Signs FGM might have taken place

  • Having difficulty walking, standing or sitting.
  • Spending longer in the bathroom or toilet.
  • Appearing anxious or depresses.
  • Acting differently after an absence from school.
  • Reluctance to go to the GP or have routine medical examinations.
  • Asking for help: though they may not be explicit about the problem because they are scared or embarrassed.

When a report must be made

The FGM mandatory reporting duty is a legal duty provided for in the FGM Act 2003 (as amended by the Serious Crime Act 2015). The legislation requires regulated health and social care professionals and teachers in England and Wales to make a report to the police where, in the course of their professional duties, they:

  • are informed by a girl under 18 that an act of FGM has been carried out on her.
  • observe physical signs which appear to show that an act of FGM has been carried out on a girl under 18 and they have no reason to believe that the act was necessary for the girl's physical or mental health or for purposes connected with labour or birth.

Please discuss any concerns with the school safeguarding team, but remember that there is a mandatory duty to report FGM.

Honour Based Violence

The CPS defines 'honour based' crime as:

“An incident or crime involving violence, threats of violence, intimidation coercion or abuse (including psychological, physical, sexual, financial or emotional abuse) which has or may have been committed to protect or defend the honour of an individual, family and/ or community for alleged or perceived breaches of the family and/or community's code of behaviour.”

Some behaviours that may be classed 'immoral' by the perpetrators include, but are not limited to, the following:

  • running away, coming home late.
  • ideological differences between parents and children.
  • refusing an arranged marriage.
  • relationships outside marriage.
  • relationships outside the approved group.
  • 'inappropriate' make up or dress.
  • loss of virginity.
  • pregnancy.
  • homosexuality.
  • reporting/fleeing domestic abuse, coercive and controlling behaviour, forced marriage.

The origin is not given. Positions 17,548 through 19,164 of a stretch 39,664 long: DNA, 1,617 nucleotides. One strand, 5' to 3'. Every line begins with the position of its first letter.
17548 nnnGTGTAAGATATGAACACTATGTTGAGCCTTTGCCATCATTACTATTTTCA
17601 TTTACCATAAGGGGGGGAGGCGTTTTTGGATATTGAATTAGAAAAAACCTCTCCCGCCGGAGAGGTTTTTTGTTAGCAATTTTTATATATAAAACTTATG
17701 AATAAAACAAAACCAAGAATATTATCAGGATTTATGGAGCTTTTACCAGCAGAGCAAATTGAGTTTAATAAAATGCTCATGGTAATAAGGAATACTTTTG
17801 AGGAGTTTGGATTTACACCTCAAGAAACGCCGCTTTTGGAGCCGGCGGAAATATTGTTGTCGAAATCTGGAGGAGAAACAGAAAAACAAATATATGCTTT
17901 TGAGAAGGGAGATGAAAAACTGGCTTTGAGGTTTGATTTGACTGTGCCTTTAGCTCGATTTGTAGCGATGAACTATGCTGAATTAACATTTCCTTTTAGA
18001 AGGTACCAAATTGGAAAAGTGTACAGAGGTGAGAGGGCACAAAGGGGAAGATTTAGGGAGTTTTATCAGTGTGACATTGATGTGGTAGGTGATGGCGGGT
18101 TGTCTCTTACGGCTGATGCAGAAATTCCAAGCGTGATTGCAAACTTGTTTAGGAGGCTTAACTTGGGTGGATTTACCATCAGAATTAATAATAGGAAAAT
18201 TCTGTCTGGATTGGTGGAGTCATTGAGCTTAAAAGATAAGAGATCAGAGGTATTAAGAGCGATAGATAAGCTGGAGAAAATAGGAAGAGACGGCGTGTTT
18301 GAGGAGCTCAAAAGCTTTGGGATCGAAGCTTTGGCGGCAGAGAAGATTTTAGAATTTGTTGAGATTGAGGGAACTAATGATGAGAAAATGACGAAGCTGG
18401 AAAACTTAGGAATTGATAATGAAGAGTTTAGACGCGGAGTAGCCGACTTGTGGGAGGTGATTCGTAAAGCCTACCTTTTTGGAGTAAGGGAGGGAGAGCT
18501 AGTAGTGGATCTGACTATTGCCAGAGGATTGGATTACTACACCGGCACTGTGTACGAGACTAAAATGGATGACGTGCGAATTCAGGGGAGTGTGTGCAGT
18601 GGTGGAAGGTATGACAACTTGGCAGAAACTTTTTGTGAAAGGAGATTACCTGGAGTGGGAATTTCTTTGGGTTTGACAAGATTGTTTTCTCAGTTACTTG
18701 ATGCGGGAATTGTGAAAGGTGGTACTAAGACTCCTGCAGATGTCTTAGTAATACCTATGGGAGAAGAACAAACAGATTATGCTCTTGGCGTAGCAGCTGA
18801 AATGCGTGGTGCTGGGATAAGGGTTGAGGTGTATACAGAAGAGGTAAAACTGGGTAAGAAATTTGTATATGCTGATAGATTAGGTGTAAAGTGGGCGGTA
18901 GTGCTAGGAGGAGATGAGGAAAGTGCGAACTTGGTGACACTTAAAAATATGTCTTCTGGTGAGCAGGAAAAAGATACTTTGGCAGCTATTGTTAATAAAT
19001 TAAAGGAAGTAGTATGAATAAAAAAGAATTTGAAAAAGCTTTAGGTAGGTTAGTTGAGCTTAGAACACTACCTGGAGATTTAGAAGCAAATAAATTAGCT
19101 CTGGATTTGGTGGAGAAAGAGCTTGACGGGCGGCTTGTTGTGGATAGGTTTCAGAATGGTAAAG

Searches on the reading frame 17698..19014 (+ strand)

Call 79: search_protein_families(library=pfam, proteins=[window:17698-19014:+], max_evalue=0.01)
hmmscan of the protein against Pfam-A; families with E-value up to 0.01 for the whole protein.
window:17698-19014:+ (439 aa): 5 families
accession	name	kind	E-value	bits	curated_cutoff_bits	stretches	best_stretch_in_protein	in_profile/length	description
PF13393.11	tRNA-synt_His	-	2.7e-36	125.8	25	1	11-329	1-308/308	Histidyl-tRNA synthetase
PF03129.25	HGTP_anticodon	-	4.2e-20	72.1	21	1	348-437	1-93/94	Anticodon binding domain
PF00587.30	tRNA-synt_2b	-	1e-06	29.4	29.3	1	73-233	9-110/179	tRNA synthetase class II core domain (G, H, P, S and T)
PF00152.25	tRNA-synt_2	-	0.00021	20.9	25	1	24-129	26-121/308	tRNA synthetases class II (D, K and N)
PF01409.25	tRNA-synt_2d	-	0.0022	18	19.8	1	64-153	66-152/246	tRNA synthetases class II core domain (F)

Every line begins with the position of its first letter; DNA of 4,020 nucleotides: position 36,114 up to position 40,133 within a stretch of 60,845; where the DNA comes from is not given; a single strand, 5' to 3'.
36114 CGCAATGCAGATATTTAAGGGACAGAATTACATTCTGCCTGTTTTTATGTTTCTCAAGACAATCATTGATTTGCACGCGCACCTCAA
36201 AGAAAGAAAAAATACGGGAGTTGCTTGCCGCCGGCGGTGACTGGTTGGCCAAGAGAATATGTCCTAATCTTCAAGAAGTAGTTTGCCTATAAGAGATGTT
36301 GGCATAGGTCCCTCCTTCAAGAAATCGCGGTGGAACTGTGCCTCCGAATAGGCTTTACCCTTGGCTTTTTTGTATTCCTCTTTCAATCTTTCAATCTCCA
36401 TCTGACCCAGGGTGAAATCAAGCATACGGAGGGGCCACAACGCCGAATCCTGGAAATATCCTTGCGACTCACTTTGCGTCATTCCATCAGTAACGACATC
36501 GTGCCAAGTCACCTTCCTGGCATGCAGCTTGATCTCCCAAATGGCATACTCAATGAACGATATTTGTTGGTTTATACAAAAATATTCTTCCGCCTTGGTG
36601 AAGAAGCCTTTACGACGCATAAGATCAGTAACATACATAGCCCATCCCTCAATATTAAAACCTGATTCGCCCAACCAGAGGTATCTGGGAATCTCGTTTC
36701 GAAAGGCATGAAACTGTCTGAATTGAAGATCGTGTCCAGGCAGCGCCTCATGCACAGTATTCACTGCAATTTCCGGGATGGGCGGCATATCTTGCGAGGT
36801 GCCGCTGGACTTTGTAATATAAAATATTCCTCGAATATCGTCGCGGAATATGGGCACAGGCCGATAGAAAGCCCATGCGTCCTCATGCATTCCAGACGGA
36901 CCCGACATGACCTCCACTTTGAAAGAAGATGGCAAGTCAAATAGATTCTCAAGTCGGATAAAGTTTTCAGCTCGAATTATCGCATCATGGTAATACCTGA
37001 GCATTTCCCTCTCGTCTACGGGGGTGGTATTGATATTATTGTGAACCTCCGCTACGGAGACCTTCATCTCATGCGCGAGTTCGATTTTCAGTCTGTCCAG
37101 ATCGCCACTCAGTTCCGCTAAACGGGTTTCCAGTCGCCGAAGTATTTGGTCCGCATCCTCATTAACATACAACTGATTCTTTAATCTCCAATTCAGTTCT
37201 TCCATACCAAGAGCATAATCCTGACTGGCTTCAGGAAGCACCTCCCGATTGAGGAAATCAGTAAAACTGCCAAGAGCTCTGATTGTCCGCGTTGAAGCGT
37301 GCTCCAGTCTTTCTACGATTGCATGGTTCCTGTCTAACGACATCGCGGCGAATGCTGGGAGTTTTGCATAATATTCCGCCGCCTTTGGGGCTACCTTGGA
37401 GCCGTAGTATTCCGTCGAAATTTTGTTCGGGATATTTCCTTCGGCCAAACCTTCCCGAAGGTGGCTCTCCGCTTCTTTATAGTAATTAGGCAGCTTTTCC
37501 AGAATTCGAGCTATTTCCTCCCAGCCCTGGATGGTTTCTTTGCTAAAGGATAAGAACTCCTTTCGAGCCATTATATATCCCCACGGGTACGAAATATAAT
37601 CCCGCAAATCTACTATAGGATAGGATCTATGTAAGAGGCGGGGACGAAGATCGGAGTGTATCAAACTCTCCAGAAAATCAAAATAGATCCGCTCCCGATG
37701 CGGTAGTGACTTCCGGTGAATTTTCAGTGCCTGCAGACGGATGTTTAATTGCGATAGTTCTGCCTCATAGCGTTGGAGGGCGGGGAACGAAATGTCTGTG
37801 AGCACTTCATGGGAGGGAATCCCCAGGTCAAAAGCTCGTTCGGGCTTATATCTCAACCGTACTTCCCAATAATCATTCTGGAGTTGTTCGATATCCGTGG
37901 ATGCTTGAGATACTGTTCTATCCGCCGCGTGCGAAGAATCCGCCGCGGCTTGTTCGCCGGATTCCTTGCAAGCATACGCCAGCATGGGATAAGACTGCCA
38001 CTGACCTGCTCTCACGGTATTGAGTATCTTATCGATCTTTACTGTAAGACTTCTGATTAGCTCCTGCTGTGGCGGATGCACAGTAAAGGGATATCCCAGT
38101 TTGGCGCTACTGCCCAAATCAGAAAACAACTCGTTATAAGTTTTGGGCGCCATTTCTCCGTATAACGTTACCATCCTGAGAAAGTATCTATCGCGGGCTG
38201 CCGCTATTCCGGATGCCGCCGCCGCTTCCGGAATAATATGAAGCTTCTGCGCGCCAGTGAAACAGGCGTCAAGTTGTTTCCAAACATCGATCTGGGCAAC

• girls who 'allow themselves to be raped'.
  • causing gossip.

Unlike domestic abuse where there is typically one perpetrator abusing another, in cases of HBA and forced marriage the perpetrators can be one or many, including FAMILY MEMBERS, MEMBERS OF THE COMMUNITY or 'HITMEN'.

Crimes that may be committed as part of 'honour based' abuse or violence can be, but are not limited to:

  • false imprisonment or kidnap.
  • Domestic servitude.
  • ABH or GBH.
  • threats to kill.
  • harassment and stalking.
  • sexual assault.
  • rape.
  • female genital mutilation.
  • forced to commit suicide.
  • murder.

There are, on average, 12 honour based murders a year.

What help and support is there?
As with many forms of domestic abuse, victims of such abuse may think they are powerless to leave a situation - sometimes for financial reasons, sometimes because of the emotional abuse they have been subject to, or because of fear of violence.

Whatever the situation there is always a person to talk to and there are many charities and groups specifically set up to help those who may be suffering, or at risk of suffering, 'honour based' abuse or violence or forced marriage.

Derby is home to the Karma Nirvana, an independent charity, which has a huge range of resources to help those who may be victims or those who may be worried that a loved one, colleague or neighbour may be at risk of abuse.

They can be accessed by visiting and there is a dedicated help line 0800 5999 247. If you are in immediate danger then call 999.

You can also read more about 'honour based' violence and find links to other support services here:

Child on Child Abuse

Peer-on-peer abuse includes, but is not limited to:

  • physical and sexual abuse.
  • sexual harassment and violence.
  • emotional harm.
  • on and offline bullying.
  • teenage relationship abuse.

It can even include grooming children for sexual and criminal exploitation.

It's hard to say just how widespread a problem it is. But we know that there's extensive evidence of peer-on-peer abuse in the context of both sexual and criminal exploitation. In autumn last year, the NSPCC announced a 29% increase in children seeking help from Childline due to peer-on-peer sexual abuse. The issue has, understandably, been scrutinised in the media recently.

What should schools and other providers be doing about it?
As with many forms of domestic abuse, victims of such abuse may think they are powerless to leave a situation - sometimes for financial reasons, sometimes because of the emotional abuse they have been subject to, or because of fear of violence.

Unfortunately, peer-on-peer abuse can and does happen in a whole range of settings that children attend. However, it often goes unseen. It might take place online, for example, or away from the school or setting. Therefore, training for professionals to help them recognise the signs, and know what to do, is essential.

For schools and colleges, there's detailed Department for Education advice on what to do if a child is sexually harassed or experiences sexual violence. This expands on the principles set out in the statutory guidance Keeping Children Safe in Education (2019)

Ofsted say: 'We expect all staff at a provider to be familiar with this guidance and to apply it. Staff should understand child protection policies and use them: there's no point to a policy that is not put into action. It should be clear that peer-on-peer abuse will never be accepted or dismissed as 'children being children'. We expect all staff in a school to know what to do if they come across, or are worried about, peer-on-peer abuse. They should know who to speak to and what action to take to make sure children are safe.'

Please contact the school safeguarding team if you have any concerns that a child is being abused by their peers.